You'd think that being a stay-at-home parent would be common enough that it wouldn't raise any eyebrows. Sure, cover your volunteer work in your resume - all your experience should be covered there - but that wasn't really what you were focused on during that time period.  Talk to your law school's career services about it, but I see nothing wrong with putting "Stay at Home Parent (Dates)" on your resume. That should take care of the "gap" in your employment history. Honestly - I think it's less an issue of your being at home, and more that recruiters like to see a full accounting of your time. So account for it, and hopefully that will be enough for most employers.

Heck, we've even had a US Supreme Court justice (SDO'C) who took a few years off from her career to be a stay-at-home mom, so don't ever let anyone tell you you can't achieve YOUR goals, just because you took time off from your career to raise your kids.

Nemesis

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Re: parenting = gap in work experience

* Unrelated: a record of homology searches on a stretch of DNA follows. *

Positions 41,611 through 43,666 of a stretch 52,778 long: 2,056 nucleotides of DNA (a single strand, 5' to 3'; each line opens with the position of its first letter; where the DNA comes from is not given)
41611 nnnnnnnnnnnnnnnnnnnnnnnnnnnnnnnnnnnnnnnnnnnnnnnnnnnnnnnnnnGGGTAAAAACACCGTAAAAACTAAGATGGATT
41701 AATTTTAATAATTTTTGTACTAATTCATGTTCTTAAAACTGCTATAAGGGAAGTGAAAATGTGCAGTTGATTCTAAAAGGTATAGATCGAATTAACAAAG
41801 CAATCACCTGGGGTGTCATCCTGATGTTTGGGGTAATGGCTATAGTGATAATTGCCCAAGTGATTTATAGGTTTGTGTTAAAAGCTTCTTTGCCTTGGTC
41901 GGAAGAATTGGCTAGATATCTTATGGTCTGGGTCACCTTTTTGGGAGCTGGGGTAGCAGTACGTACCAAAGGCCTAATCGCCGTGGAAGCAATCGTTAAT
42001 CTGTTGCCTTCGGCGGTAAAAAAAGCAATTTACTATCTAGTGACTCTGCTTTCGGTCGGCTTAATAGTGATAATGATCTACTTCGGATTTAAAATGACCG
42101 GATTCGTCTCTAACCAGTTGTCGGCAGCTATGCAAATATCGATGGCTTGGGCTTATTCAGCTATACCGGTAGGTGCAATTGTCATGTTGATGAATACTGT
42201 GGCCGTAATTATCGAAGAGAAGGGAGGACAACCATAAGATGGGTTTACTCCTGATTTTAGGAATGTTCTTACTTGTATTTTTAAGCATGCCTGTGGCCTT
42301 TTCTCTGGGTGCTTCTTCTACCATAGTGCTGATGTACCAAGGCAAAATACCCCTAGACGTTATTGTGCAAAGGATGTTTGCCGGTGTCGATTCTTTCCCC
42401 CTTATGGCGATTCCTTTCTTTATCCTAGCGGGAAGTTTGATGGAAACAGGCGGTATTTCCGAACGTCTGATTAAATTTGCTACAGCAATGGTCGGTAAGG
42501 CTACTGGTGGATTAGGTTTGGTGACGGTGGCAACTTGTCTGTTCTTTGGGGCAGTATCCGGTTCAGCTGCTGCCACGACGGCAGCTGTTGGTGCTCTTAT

« Reply #3 on: July 09, 2005, 05:27:41 PM »
Honestly,

Put down the parenting as work experience, I'm not joking.  First, it might make an adcomm laugh, or your application stand out.  Second, parenting is the most important job, and I can not believe anyone would consider that a "gap."

I think you are right about this profession as a whole though.

I have to agree. It's a shame that people "frown upon" gaps in work experience, but the fact is you did t for the best reason I can think of and, at the end of the day, it's another stereotype that needs to be done away with. And a witty PS from you can be just the needed to change people's perspective. Never apologize for the decisions you've made, that's what I say.
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charseven

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Re: parenting = gap in work experience
« Reply #4 on: July 09, 2005, 07:32:48 PM »